JOURNAL ARTICLE

Nasal intermittent positive-pressure ventilation in weaning intubated patients with chronic respiratory disease from assisted intermittent, positive-pressure ventilation

L J Restrick, A D Scott, E M Ward, R O Feneck, W E Cornwell, J A Wedzicha
Respiratory Medicine 1993, 87 (3): 199-204
8497699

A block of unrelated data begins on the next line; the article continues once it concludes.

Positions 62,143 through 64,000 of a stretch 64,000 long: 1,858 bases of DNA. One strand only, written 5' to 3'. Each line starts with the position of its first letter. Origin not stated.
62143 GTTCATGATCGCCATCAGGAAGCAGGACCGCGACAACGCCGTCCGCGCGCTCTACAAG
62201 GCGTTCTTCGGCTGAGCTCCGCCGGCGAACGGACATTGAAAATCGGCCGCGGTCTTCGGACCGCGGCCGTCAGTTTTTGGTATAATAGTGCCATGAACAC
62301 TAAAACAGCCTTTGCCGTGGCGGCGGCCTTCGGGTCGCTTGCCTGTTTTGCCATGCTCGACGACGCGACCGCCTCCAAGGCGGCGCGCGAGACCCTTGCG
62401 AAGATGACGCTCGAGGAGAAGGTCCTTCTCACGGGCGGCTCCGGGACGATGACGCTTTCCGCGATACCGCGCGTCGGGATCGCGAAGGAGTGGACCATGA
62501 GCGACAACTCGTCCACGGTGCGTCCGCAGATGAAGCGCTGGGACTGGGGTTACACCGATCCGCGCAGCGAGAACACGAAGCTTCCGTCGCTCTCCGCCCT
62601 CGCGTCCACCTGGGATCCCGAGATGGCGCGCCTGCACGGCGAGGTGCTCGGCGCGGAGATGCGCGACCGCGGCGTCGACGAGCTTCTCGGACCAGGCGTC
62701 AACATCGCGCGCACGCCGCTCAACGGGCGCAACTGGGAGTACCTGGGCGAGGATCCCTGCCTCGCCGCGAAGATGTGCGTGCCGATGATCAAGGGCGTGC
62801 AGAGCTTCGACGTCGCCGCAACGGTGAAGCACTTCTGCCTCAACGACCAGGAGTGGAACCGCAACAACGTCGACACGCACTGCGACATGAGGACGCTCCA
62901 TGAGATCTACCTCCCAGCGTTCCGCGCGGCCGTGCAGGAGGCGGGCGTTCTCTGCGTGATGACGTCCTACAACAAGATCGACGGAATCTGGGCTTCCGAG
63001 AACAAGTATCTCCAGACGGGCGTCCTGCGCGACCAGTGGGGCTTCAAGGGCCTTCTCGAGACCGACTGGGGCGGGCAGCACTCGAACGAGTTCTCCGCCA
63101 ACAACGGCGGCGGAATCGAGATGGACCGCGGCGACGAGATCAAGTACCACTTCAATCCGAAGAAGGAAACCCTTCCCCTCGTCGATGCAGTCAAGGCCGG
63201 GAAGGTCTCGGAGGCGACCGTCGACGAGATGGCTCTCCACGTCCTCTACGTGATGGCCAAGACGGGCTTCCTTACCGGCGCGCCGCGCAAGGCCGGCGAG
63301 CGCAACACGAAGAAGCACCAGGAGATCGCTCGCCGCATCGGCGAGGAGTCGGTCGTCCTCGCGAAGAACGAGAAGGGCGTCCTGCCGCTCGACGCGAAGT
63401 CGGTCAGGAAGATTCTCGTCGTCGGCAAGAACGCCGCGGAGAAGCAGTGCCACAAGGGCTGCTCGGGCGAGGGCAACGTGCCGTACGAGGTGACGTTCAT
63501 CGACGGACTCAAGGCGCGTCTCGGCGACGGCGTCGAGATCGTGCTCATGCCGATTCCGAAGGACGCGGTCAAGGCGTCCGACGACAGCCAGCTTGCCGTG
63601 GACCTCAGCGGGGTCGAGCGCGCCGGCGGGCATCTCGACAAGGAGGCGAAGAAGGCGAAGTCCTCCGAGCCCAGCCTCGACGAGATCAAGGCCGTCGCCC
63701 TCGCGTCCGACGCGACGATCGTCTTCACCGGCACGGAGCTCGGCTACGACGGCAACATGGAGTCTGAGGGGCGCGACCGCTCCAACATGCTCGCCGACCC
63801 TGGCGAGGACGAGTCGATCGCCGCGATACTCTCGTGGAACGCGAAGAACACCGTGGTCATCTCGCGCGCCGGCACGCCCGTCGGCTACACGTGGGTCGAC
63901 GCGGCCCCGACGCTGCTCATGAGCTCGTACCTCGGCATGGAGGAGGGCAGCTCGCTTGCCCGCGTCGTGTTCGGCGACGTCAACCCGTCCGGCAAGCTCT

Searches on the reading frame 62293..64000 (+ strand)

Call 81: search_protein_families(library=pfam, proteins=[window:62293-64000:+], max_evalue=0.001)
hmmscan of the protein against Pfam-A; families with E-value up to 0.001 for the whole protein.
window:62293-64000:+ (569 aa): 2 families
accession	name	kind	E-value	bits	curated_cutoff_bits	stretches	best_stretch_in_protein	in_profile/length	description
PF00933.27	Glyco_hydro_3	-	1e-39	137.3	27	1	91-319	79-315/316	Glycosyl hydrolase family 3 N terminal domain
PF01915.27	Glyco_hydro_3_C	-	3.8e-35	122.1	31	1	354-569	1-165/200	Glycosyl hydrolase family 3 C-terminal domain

Nasal intermittent positive-pressure ventilation (NIPPV) has been used for domiciliary ventilatory support, and to avoid intubation for acute respiratory failure in patients with chronic airflow limitation (CAL). Its role in weaning patients from assisted ventilation in intensive care has not been defined. We have used NIPPV to wean 14 patients with respiratory disease who were referred either because of predicted difficulty in weaning or failure to wean using standard techniques. Twelve patients were ventilated for acute respiratory failure; eight patients had CAL and four had chest wall or neuromuscular disease. Two further patients with chest disease were difficult to wean following surgery. Weaning was successful in 13 patients. NIPPV corrected hypoxia, reduced hypercapnia and was well tolerated. Weaning from NIPPV was achieved in all patients with CAL, although three patients with chest wall disease later required domiciliary ventilatory support. All but one of the patients survived to leave hospital. NIPPV may have an important role in weaning from assisted ventilation, particularly in patients with underlying chronic respiratory disease. This preliminary report needs to be followed by a controlled study comparing NIPPV with established weaning methods.

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